David Cutbill, Principal, Marketing and Advertising Risk Services Leader, US
Cameron Brown, Director, Head of Privacy, UK
Will Grobel, Director, Customer & Marketing, UK
Peta Williams, Senior Manager, Deloitte Digital Marketing & Insights, UK
Wendy Stonefield, Director, Customer & Marketing, UK
Nick Purdon, Director, Customer & Marketing, UK

The amplification of consumer participation

Jennifer Lacks Kaplan, Principal, Customer & Marketing, US
Melissa Schwarz, Senior Manager, Deloitte Pixel leader, US
Balaji Bondili, Senior Manager, Hybrid Solutions & Incubation, US
Grace Ling, Partner, Consulting, China
Emma Gu, Manager, Customer & Applied Design, China
Andy Sandoz, Partner, Chief Creative Officer, Deloitte Digital, UK
Matt Guest, Partner, Deloitte Digital, UK
Monica Hu, Manager, Deloitte Digital, UK
Alex Curry, Partner, Monitor Deloitte, UK

Valuing your most important asset—talent

Jannine Zucker, Principal, Human Capital, US
Ashley Reichheld, Principal, Customer & Marketing Automotive, Transportation, Hospitality & Services sector leader, US
Hilary Horn, Managing Director, Human Capital, US
Yohan Gaumont, Equity Partner, Digital Customer leader, Canada
Will Grobel, Director, Customer & Marketing, UK
Gillian Simpson, Director, Customer & Marketing, UK
Rupert Darbyshire, Director, Human Capital, UK

Diffusing agility across the organisation

Mike Barrett, Principal, President, Heat, US
Jocelyn Lee, Senior Manager, Head of AI, Heat/Deloitte Digital, US
Alan Schulman, Managing Director, Chief Creative Officer, Deloitte Digital, US
Ed Grieg, Senior Manager, Chief Disruptor, Deloitte Digital, UK
Martin Willets, Partner, Customer & Marketing, UK
Yohan Gaumont, Equity Partner, Digital Customer leader, Canada
Verusha Maharaj, Senior Manager, Monitor Deloitte, South Africa

Special thanks to the CMO Programme team and the leaders of Customer & Marketing and Deloitte Digital for their insight and support through this journey.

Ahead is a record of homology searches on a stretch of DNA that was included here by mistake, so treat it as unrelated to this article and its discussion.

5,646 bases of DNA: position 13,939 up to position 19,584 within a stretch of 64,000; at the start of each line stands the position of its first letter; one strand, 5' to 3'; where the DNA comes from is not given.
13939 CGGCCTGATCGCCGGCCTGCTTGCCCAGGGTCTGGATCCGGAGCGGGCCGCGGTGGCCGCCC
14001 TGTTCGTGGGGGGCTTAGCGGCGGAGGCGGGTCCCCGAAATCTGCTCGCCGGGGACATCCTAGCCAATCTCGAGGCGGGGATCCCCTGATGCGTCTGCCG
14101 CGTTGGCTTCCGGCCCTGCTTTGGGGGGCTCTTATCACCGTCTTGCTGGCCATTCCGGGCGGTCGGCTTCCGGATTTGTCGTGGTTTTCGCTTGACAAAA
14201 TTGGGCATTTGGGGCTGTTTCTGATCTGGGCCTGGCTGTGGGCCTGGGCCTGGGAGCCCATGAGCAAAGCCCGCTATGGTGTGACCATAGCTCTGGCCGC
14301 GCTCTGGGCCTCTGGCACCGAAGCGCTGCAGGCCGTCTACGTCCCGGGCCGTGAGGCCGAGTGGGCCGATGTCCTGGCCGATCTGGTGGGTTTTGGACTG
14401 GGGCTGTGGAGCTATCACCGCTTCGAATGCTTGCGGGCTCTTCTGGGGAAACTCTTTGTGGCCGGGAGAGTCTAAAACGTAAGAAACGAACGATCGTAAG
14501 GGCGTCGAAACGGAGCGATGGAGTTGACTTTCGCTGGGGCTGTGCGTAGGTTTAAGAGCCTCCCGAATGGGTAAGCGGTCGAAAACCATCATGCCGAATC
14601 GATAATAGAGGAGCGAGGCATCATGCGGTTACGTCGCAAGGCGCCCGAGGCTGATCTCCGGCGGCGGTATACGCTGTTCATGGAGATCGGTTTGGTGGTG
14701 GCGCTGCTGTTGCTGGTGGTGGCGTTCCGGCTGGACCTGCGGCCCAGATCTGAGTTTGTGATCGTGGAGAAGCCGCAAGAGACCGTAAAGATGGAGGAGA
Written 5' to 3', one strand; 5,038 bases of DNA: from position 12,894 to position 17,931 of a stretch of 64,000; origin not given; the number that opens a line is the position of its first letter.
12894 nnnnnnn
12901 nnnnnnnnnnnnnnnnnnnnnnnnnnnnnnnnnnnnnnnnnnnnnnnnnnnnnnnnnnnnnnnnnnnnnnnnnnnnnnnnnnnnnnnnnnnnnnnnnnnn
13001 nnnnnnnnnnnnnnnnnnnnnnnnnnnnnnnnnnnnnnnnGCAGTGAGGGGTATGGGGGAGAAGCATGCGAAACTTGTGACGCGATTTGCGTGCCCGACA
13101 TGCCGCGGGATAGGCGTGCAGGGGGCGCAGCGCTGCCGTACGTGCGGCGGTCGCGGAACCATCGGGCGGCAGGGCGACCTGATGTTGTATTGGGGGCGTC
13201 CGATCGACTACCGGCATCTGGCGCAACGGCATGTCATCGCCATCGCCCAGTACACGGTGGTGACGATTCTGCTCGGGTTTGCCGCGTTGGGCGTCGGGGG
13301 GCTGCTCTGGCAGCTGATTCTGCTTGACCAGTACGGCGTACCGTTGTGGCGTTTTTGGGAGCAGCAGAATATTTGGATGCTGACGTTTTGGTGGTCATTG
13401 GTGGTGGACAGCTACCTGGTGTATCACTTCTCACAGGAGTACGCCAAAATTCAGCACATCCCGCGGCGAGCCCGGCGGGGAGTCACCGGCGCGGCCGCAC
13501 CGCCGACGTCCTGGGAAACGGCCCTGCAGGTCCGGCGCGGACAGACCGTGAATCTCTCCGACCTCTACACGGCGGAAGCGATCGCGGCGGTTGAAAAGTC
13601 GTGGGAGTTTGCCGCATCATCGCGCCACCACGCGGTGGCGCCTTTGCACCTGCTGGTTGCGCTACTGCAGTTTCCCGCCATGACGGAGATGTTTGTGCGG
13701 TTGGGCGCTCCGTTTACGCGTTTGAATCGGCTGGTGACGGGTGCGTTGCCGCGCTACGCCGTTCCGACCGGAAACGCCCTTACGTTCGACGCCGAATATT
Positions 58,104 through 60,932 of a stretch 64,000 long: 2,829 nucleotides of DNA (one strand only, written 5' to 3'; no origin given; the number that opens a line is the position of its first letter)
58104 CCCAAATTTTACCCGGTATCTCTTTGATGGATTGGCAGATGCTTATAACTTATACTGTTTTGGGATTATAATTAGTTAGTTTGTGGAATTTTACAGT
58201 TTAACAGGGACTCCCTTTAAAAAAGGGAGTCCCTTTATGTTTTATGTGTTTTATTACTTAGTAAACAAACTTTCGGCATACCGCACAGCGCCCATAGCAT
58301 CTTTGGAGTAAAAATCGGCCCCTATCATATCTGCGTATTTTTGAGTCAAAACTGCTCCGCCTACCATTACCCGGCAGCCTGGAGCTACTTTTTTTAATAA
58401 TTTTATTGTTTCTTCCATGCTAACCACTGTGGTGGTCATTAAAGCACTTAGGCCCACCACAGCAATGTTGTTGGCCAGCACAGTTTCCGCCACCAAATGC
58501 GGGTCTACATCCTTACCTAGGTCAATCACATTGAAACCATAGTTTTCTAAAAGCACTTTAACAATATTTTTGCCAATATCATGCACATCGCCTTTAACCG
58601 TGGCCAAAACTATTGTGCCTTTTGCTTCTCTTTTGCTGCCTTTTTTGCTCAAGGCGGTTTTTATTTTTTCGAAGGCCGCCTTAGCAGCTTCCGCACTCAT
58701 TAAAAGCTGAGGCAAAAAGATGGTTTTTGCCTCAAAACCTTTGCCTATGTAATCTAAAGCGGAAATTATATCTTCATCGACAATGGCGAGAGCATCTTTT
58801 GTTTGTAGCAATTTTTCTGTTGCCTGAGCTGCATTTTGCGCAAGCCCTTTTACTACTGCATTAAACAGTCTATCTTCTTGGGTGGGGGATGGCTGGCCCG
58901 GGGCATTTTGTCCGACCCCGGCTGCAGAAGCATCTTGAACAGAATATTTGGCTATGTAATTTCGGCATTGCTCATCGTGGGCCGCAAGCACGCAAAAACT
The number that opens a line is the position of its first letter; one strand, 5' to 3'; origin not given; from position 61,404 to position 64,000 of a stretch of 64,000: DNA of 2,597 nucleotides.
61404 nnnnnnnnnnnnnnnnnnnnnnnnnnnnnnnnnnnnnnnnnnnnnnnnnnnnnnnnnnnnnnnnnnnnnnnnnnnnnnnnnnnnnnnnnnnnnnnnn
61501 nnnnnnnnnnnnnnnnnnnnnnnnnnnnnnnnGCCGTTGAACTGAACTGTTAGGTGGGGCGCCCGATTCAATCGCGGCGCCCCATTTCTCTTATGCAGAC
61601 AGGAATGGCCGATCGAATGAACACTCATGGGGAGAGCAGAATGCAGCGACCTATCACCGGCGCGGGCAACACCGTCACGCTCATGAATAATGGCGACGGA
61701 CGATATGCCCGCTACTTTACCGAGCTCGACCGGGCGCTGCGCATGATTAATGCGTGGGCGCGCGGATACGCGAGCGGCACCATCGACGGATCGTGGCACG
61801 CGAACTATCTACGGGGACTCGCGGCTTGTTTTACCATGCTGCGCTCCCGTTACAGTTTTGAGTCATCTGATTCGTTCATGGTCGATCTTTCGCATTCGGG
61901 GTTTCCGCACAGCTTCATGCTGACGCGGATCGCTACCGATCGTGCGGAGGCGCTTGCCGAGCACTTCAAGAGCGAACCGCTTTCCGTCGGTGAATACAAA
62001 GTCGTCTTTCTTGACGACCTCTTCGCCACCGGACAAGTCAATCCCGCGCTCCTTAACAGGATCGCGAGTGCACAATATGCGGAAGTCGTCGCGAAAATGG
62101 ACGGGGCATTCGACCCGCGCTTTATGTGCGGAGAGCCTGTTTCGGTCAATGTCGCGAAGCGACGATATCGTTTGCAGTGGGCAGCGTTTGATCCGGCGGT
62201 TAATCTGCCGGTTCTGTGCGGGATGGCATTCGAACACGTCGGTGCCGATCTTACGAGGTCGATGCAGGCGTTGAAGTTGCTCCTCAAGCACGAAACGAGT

Cover image by: David Vogin

  1. David Byrne, “Eliminating the human,” MIT Technology Review, August 15, 2017.

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  2. Credit card debt information was captured by Claire Tsosie and Erin El Issa, “2018 American household credit card debt study,” Nerdwallet, December 10, 2018. Student loan statistics were gathered from Zack Friedman, “Student loan debt statistics In 2019: A $1.5 trillion crisis,” Forbes, February 25, 2019.

    View in Article
  3. Byrne, “Eliminating the human.”

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  4. Joy Buolamwini and Timnit Gebru, “Gender shades: Intersectional accuracy disparities in commercial gender classification,” Proceedings of Machine Learning Research 81 (2018): pp. 1–15.

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  5. Stephanie Wykstra, “Can racial bias ever be removed from criminal justice algorithms?,” Pacific Standard, July 12, 2018.

    View in Article
  6. Memoori, “Current clever city planning is increasing the divides in urban population,” August 29, 2018.

    View in Article
  7. Amelia Dunlop et al., “We’re only human: Exploring and quantifying the human experience,” Deloitte Digital, August 7, 2019.

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  8. Ibid.

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  9. Ibid.

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  10. General Motors, “For crashes, emissions and congestion, zero is more,” accessed September 15, 2019.C:\Users\sitroy\Downloads\l

    View in Article
  11. Walgreens Newsroom, “Walgreens launches ‘Feel More Like You’ program to assist people living with cancer manage the physical changes associated with treatment,” November 19, 2018.

    View in Article
  12. Jerry Stritzke, “REI: Closing on Black Friday for good,” REI co.op, November 20, 2018.

    View in Article